Previously, we talked about what long-term care is and how you can start planning for it. Now we look at the funding options available.
Nobody wants to think about their health and wellbeing deteriorating in the future, but having a plan in place should that happen can help put your mind at ease. Weekly care costs average at around £800 for nursing care and £600 for residential care 1, so financial peace of mind knowing that you have options is essential.
The basis of a solid long-term care plan is a financial one: should you need it, how are you going to fund the long-term care you want? Below are a few options that could be a possibility based on your circumstances.
NHS continuing healthcare
If your main care need is a healthcare one, caused by a complex medical problem or a disability, you might qualify for NHS continuing healthcare (CHC). If you’re eligible you could receive a ‘healthcare package’ arranged and funded by the NHS either at home, in a hospital, a nursing home or a hospice. To be eligible you’ll need to undergo an assessment which will look at things like the level and complexity of your needs. You can find out more about NHS continuing healthcare here.
Funding from your local authority
Your local council (or Health and Social Care Trust in Northern Ireland (NI)) may be able to help you with your long-term care costs, either at home or in a care home. Your funding entitlement will depend on a care needs and financial needs assessment carried out by your local council or Health and Social Care Trust (NI). You can find out more about any help you may be eligible for here.
Depending on your situation, you may be entitled to certain benefits such as Personal Independence Payment (PIP) and Attendance Allowance to help pay for your long-term care costs. It is important to understand what you’re entitled to so that you can get all the help you need, and don’t end up paying more for your care than you need to. The Money Advice Service has a wealth of information about benefits you could be entitled to here.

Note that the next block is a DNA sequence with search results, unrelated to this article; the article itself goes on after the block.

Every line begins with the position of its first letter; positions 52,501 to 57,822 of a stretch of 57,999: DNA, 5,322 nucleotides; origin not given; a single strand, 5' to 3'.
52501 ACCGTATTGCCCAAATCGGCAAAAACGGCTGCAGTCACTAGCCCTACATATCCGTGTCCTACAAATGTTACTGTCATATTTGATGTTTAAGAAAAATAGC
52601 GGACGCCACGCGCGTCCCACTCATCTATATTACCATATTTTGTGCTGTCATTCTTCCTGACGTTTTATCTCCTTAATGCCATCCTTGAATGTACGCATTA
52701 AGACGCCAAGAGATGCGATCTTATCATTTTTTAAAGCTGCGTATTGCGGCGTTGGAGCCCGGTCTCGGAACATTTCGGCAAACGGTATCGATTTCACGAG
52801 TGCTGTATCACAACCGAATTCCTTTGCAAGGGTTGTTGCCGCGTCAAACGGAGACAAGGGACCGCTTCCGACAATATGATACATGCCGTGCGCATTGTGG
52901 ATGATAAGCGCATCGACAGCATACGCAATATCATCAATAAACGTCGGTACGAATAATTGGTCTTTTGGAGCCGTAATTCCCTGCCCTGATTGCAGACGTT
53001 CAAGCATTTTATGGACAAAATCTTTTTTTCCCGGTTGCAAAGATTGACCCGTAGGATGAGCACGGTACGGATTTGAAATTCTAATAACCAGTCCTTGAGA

Self-funding your care
This might be an option if you don’t qualify for local authority funding or need to bridge a fees shortfall due to partial help. You might also opt for self-funding if you would prefer a certain level or type of care. An expert adviser can help you to understand your self-funding position based on your circumstances, but this option could include:
- Downsizing your home
- Equity release
- Investment bonds (which come with their own risks)
- Using your cash and savings
- Selling valuable possessions (art, antiques)
- Renting out your home
- Checking for insurance policies that could cover care costs
The Money Advice Service offers free and impartial guidance on paying for long-term care and would be a good starting point. A financial adviser can also help you look at the bigger picture and implement the most suitable funding option for you into your long-term care plan, in line with your personal circumstances.
Long-term care planning is an emotional discussion point for many, and the funding options available can be complex to understand. Sometimes, decisions about your own health or the health of a loved one need to be made quickly, so thinking ahead about how much you might need to pay for long-term care is all the more important.
Worried about funding your long-term care? Getting independent advice could help you find a solution suited to your needs.